Teachers' sense-making efforts are supported by opportunities to (re-)discover voice through collaborative inquiry.
Teachers' sense-making efforts are supported as they examine the everyday experiences and tensions of educational life.
Teachers' sense-making efforts are supported as they engage in (re-)constructing practical knowledge.
In this thesis, the teachers gained a deeper understanding of their practical knowledge and contextual dilemmas. This set the stage for teachers to deal more intentionally with work demands. Locating self, understanding the relationships between teaching images and teaching situations, brought strategies for managing workplace ambiguity. Locating self reminded these teachers of the melody they wished to create, and triggered the imagining of new ways to weave this melody into the existing textures and tensions of teaching.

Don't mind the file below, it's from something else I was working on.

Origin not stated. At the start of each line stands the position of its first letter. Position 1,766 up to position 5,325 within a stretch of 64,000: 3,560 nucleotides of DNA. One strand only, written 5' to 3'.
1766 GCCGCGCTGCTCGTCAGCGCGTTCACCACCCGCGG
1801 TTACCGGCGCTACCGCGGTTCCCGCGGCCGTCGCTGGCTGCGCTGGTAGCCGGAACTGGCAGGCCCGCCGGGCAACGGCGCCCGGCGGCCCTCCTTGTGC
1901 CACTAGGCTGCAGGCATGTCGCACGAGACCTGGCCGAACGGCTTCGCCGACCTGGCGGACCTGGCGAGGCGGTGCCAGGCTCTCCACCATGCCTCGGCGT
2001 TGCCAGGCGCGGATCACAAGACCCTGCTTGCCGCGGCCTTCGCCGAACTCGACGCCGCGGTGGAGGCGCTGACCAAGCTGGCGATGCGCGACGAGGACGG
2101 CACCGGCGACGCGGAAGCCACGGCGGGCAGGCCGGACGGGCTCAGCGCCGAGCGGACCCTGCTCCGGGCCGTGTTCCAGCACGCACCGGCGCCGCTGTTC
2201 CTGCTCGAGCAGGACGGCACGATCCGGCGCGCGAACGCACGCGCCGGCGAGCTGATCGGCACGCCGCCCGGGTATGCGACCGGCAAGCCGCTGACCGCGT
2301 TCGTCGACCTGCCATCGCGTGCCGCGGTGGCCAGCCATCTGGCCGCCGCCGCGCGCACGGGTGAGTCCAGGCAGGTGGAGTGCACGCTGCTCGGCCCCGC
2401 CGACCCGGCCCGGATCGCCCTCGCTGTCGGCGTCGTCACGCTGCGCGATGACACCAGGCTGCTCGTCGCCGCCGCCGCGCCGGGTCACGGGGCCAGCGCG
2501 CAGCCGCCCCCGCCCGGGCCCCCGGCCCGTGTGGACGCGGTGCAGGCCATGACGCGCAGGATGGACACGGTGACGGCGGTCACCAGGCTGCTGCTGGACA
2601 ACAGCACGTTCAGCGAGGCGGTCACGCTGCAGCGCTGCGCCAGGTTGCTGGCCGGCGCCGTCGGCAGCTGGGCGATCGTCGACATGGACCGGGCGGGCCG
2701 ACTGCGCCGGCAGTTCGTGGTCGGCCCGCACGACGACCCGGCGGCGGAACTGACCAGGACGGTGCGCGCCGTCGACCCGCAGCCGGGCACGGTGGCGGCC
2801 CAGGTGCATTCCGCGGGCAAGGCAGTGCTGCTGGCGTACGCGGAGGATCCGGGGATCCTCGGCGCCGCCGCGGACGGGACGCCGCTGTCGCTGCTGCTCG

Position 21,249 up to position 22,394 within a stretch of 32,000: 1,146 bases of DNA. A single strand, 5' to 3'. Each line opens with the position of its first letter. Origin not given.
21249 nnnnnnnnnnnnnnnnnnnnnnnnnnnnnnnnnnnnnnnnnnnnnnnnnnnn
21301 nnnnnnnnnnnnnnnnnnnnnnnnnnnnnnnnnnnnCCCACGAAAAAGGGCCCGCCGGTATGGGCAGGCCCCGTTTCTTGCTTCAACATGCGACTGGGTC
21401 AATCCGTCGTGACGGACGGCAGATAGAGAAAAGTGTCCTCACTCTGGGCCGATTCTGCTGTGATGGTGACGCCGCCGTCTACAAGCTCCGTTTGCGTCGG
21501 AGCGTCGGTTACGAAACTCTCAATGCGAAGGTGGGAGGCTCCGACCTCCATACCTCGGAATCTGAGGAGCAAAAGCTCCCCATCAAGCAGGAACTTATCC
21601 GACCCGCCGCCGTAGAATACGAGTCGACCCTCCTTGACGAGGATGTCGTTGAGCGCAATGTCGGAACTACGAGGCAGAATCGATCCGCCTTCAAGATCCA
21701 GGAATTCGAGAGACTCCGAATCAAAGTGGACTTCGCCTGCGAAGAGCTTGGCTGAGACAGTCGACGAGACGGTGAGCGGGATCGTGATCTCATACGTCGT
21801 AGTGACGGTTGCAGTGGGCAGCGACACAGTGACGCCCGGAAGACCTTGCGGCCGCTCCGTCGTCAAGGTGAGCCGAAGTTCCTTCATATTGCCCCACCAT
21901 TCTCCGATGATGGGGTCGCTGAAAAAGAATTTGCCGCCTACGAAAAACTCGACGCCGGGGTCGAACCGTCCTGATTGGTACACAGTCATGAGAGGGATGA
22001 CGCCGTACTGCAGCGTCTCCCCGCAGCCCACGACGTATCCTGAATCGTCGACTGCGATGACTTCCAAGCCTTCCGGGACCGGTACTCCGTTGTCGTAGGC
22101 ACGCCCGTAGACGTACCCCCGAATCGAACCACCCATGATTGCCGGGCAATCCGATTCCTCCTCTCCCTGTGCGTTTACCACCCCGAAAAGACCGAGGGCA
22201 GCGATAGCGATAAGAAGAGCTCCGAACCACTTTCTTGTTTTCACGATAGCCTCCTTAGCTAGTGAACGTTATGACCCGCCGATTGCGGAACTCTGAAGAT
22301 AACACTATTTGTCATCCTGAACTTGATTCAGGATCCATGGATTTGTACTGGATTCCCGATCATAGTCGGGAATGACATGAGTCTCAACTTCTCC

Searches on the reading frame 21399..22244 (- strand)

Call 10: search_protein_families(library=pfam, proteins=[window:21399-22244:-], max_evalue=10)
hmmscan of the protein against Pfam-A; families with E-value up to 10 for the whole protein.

Impact and interest:
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|Item Type:||QUT Thesis (PhD)|
|Supervisor:||Berthelsen, Donna & Halliwell, Gail|
|Keywords:||Teacher, Teachers, Teaching, Self, Awareness, Identity, Early Childhood|
|Divisions:||Current > QUT Faculties and Divisions > Faculty of Education
Current > Schools > School of Early Childhood
|Department:||Faculty of Education|
|Institution:||Queensland University of Technology|
|Deposited On:||03 Dec 2008 03:55|
|Last Modified:||10 Apr 2015 02:55|